As you begin to research ways to market your
website, there are two terms you’ll be hearing a lot about,
SEM (Search Engine Marketing) and SEO (Search Engine Optimization).
SEM is simply paid advertising on search engines, and SEO
is a method of properly designing your website in a way that
can be “seen” by the search engines.
This article is exclusively about placing
paid advertisements on the internet in the form of search
results, known as Search Engine Marketing, or PPC (Pay Per
Click). For a fee, your ad will appear in front of users,
and you won’t pay anything for the ad until the user actually
clicks on the ad and goes to your website.
Most users have become immune to clicking
on the popup and banner ads, but the PPC (Pay Per Click) market
continues to grow rapidly. The reason for this is that the
PPC ads appear listed at the top of the search results on
all of the major search engines. Many end users do not even
notice the small words “sponsored link” that indicate a paid
placement in the search results.
Googles sponsored links are placed on the top
two rows in a shaded area, and also down along the right side
inside small boxes. These are obviously ads, but still can
be highly effective for driving traffic to your website. Their
program is called Google AdWords and you can read more about
it at http://adwords.google.com.
The Google AdWords results are also displayed
(as of this writing) on Lycos, HotBot, AOL, AskJeeves, Teoma,
Netscape and Iwon. The ads are also distributed on thousands
of small affiliate websites that get a small piece of the
revenue they generate for Google.
Overture/Yahoo is another PPC service. They
have their own website at http://www.overture.com
and they also distribute their results to a wide variety of
websites. As of this writing, Overture results are currently
displayed by Yahoo, MSN, AltaVista, and AllTheWeb among others.
Unlike Google, most Overture ads are virtually indistinguishable
from the true or “generic” results.
There are about a dozen other minor players
in the PPC search engine business, but between Google and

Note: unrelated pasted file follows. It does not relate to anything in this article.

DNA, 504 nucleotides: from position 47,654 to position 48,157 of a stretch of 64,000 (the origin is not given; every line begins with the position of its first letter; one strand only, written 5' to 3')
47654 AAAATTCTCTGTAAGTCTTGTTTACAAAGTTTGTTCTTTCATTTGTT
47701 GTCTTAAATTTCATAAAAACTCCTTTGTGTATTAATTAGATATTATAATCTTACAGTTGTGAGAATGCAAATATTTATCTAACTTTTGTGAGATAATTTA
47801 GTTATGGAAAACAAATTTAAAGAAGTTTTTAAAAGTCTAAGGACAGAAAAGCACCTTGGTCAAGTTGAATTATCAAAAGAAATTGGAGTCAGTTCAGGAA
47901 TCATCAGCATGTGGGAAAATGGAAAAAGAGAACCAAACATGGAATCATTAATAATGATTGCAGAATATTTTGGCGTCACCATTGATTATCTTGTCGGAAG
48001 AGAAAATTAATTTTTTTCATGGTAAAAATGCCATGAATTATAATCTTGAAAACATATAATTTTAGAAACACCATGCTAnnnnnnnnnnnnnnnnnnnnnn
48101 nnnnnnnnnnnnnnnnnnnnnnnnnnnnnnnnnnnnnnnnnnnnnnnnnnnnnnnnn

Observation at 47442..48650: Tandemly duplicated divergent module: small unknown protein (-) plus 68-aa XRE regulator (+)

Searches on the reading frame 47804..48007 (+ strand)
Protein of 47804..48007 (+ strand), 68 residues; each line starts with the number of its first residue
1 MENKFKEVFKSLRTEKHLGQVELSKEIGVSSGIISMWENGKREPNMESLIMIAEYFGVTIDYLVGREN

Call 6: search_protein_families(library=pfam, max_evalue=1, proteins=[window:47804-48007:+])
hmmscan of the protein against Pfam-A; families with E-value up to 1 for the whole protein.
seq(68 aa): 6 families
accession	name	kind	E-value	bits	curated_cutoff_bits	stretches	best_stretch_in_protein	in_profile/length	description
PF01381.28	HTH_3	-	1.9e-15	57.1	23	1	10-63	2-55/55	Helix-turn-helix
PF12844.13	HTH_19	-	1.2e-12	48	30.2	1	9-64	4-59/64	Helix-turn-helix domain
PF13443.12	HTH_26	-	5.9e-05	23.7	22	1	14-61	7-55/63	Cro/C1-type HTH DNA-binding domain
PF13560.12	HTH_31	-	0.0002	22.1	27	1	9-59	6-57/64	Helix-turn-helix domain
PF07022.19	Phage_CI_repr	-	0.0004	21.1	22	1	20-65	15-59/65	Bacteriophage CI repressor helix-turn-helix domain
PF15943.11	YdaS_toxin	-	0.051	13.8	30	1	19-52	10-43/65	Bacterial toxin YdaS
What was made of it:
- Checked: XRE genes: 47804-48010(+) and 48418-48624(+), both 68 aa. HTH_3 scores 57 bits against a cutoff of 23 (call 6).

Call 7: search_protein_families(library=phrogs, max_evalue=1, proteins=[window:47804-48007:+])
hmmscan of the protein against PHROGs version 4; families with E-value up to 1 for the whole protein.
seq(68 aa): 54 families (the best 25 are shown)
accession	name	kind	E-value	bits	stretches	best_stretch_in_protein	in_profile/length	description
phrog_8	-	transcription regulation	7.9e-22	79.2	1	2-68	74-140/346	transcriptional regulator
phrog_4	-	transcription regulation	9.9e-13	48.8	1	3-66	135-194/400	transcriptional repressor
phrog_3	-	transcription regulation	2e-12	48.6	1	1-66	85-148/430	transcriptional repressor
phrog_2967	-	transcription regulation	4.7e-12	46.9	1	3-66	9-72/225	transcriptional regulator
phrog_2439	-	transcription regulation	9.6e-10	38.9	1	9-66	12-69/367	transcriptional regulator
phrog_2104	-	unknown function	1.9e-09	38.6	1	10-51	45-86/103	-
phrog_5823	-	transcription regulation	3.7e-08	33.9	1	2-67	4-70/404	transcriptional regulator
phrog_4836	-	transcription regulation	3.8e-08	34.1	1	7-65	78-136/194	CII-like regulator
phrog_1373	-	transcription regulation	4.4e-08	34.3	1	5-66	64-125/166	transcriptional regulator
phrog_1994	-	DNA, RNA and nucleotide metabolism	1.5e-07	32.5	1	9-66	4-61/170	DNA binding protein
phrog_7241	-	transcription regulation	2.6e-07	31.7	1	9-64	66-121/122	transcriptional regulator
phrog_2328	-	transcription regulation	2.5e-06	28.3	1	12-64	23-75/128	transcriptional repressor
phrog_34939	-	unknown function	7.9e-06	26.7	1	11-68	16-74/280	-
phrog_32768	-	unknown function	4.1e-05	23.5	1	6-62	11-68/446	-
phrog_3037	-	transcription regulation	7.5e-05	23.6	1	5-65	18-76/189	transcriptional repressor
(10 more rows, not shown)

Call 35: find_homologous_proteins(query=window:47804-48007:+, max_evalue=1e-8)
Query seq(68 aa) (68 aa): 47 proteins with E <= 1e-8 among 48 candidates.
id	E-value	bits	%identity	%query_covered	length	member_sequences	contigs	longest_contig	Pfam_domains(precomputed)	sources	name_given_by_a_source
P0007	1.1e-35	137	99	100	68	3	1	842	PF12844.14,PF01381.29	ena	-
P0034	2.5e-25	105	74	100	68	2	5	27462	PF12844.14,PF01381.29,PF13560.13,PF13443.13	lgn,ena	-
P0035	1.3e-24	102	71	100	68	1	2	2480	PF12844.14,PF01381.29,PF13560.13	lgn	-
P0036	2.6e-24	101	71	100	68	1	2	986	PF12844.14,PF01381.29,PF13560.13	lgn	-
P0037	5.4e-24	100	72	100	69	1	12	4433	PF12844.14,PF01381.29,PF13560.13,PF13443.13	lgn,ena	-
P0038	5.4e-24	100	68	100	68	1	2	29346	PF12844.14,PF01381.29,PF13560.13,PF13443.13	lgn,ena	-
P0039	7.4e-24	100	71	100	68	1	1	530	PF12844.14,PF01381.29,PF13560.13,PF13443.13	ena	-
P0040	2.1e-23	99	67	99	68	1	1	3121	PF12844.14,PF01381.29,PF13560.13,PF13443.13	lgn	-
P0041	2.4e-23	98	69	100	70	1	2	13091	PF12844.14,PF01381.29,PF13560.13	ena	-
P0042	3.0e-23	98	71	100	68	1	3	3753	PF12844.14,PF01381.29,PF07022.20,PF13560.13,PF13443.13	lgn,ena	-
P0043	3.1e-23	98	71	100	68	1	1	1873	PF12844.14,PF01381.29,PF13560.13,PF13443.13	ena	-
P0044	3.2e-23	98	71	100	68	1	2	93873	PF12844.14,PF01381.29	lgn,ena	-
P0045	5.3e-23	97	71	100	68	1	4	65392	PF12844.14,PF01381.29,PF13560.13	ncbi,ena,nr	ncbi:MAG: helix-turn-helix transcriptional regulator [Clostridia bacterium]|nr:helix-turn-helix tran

Overture, you’re covering nearly 90% of the market. In my
experience the others are a waste of time and not worth the
extra effort to manage, but the landscape can change.
The way Google and Overtures PPC services work
is very similar. By “bidding” on the keywords and phrases
you want, your ad appears in the results. As long as you’re
willing to pay more than the next guy, then your ad will appear
above his. If you get outbid, then his ad moves above yours.
It’s really that simple. That doesn’t mean you can have your
auto body shop come up number one for the search term “yellow
banana”, but as long as your business is relevant to the search
term, then it’s fairly easy to be number one.
Both Overture and Google enforce certain relevancy
standards that demand a certain “CTR” or (Click Through Rate)
to keep the paid search results relevant to the searched for
phrase, otherwise people would stop using their search engines.
Over the past two years the use of PPC advertising
on the internet has risen dramatically. Obviously, as more
people catch on to the PPC advertising methods, prices will
go up and it will no longer be cost effective for certain
businesses. Until then however, there’s a huge window of opportunity
to get your business in the top of the search results for
very little money, and if I were you, I’d get in before the
window slams shut.